So you want to be brave

The firefighters battling the flames of northern California -brave. The men and women who helped evacuate strangers during Hurricane Harvey - brave. The people who created a human chain to save swimmers drowning in a whirlpool - brave.

We see these acts of heroism and we know what it means to be brave, to have courage. But are these acts of self-sacrifice the only ways to be brave? Or are there other forms of courage, ones we often ignore that happen every day?

What does it mean to be brave?

There is a line in Room by Emma Donaghue that says so much - "Scared is what you're feeling. Brave is what you're doing."

The online Merriam-Webster dictionary defines brave as "resolute in facing odds; able to meet danger or endure pain or hardship without giving in to fear." It comes from the Italian word bravo, or bold and originally meant "wild savage". A famous quote says that a fine line separates bravery and stupidity. That line is death.

To commit an act of bravery is to ignore fear, to act impulsively, to jump in front of traffic, and place your life on the line.

We see the firefighters and think we could never be that brave. Indeed, there are some people who appear to be braver than others are. Scientists are finding that people who commit acts of bravery are different from everyone else. Brain scans of 19 people who donated kidneys to strangers showed that these individuals had unusually large amygdalas.

The biology of fear and courage

The amygdala is a part of the brain associated with fear. It controls how we react to situations the brain finds potentially threatening or dangerous. You might think that an enlarged amygdala would result in people overcome with fear. The enlarged amygdala is associated with being unusually responsive to the fear of others. These individuals are more sensitive to the fear in others and often describe their decision to help as intuitive. They find the act of not helping more mystifying, because they act without thinking.

In the article Fascinating Psychology of Bravery: What Makes Someone Brave, Jeff Wise states that habits allow someone to function automatically, even in dangerous situations. If you train for specific situations, for instance a flight attendant training for crash landings, your brain switches on autopilot.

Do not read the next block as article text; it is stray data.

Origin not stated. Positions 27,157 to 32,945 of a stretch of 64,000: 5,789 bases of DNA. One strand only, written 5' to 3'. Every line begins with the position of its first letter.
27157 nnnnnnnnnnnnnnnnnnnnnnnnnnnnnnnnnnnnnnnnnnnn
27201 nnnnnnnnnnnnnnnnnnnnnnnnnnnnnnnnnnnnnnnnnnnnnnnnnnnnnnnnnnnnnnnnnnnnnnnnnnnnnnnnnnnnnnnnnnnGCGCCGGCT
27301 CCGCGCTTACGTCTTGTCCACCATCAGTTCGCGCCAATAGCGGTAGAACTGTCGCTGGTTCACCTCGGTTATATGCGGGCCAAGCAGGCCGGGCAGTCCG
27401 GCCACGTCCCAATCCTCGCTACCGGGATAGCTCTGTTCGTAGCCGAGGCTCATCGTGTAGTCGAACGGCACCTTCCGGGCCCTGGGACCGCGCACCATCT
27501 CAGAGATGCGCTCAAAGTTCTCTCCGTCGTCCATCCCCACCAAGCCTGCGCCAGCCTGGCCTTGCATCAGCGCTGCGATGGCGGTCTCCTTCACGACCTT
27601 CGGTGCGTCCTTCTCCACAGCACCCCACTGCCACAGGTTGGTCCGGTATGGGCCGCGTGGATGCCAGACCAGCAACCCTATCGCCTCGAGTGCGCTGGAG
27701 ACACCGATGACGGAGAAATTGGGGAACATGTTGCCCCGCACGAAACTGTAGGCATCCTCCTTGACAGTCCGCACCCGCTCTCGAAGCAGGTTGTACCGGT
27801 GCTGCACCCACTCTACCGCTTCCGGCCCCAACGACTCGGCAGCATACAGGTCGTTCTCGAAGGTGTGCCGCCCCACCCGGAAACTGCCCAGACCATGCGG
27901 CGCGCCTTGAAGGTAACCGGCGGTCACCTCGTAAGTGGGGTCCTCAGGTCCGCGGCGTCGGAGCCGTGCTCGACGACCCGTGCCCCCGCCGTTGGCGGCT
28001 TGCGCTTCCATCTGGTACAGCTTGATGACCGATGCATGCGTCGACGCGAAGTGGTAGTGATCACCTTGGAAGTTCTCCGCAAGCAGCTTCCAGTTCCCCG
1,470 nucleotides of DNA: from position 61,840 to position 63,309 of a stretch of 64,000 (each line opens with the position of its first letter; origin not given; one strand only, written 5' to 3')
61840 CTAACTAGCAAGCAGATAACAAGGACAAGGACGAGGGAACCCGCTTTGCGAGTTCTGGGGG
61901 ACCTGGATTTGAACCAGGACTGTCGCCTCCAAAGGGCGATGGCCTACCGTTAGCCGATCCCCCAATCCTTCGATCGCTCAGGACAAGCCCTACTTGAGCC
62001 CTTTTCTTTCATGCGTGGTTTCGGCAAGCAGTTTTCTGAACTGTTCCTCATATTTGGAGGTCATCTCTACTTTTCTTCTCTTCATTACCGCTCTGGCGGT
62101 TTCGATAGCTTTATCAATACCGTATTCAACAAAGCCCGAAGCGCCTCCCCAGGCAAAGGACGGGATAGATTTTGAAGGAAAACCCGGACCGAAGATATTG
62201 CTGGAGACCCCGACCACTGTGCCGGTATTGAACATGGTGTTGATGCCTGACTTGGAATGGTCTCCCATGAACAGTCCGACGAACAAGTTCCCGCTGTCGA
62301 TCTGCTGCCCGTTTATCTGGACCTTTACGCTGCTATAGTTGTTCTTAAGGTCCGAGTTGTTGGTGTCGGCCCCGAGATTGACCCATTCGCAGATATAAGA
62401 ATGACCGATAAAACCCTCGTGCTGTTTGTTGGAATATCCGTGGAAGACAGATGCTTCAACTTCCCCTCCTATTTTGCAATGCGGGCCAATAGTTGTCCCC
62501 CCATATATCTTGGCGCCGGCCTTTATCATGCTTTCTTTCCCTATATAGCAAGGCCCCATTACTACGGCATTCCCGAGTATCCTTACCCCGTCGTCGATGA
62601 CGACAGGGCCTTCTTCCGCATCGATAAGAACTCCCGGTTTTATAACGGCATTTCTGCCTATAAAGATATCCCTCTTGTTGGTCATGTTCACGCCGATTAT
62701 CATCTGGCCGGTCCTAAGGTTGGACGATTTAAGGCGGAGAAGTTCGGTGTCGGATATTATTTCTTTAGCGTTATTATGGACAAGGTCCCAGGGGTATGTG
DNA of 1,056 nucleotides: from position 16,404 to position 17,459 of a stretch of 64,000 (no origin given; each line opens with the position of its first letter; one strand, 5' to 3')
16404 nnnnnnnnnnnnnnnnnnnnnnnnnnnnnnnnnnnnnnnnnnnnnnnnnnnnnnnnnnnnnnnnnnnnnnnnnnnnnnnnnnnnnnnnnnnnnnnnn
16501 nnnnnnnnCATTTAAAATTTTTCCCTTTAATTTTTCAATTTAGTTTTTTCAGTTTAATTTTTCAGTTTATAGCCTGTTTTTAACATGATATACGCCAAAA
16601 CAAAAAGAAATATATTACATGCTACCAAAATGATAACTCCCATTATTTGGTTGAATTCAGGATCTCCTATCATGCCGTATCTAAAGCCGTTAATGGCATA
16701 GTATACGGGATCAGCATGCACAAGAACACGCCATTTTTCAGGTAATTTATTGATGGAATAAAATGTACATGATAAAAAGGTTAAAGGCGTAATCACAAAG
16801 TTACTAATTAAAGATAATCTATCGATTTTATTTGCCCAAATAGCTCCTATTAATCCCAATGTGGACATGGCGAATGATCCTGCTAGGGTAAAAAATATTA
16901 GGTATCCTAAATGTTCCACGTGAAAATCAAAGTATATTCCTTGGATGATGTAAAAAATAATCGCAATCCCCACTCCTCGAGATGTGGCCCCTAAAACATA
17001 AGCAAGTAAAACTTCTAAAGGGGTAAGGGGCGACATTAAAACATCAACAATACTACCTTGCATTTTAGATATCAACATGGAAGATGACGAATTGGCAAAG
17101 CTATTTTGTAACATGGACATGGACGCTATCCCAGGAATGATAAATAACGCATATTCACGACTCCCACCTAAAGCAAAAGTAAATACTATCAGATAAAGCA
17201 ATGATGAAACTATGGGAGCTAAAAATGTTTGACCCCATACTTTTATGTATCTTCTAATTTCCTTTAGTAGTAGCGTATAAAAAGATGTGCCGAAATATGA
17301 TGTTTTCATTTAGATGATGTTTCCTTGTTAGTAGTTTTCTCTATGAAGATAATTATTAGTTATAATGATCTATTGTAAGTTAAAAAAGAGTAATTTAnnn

What about courage?

Bravery is not something that can happen every day. It occurs during extreme situations, like traffic accidents, natural disasters, and wars.

If we want to be brave, we have to wait for these situations to arise. And if we don't have an enlarged amygdala, we may not make the brave decision (although oxytocin helps suppress the activation of the amygdala, so get those hugs in).

If being brave is out of reach, what about courage? Aren't they the same thing?

Actually, no. While bravery is an act based on boldness, courage is an act of mindfulness. The word courage derives from the French world couer, which means "heart."

Scholars debate whether fear is a component of courage. But they generally agree that courage is the willingness to act in response to a threat to achieve an important outcome or goal. They also agree that there are different forms of courage. Some examples include:

  • Physical courage - acting when there is a risk of physical harm
  • Moral courage - when the threat is one of moral or ethical integrity
  • Social courage - risking social disapproval
  • Existential courage - quest for meaning
  • Psychological courage - facing one's own irrational fears and anxiety
  • Vital courage - when the threat is illness and health related

However, there can be some overlap. Running into a burning building can be both a physical and moral act of courage. The most important factors in all these different forms of courage is the presence of a threat and a worthy outcome.

So you do you increase your courage. Research on Jewish rescuers during the holocaust found that rescuers had a greater sense of

  • social responsibility
  • empathetic concern
  • risk taking
  • altruistic moral reasoning

Other researchers found that you can build your courage by encountering "mini-situations" that need small amounts of courage. This practice builds a sense of mastery and competence. This creates a "courageous mindset" that helps you with the next situation that requires courage.

It's also important to remember that not all acts of courage require physical acts that places your in harm’s way. Speaking out against a bully is a social and moral act of courage. Facing breast cancer is an act of vital courage. And venturing to the top of the Willis Tower when you are afraid of heights is a psychological act of courage.

The Take-Away

Bravery requires an intuitive and bold action in an extreme situation. Courage is a mindful approach to a threatening situation that requires a worthy outcome. There are many types of courage, from physical to existential. To build your courage, seek out daily situations that place you just outside your comfort zone. This will help you develop a courageous mindset.

Well-beingJacki Hayes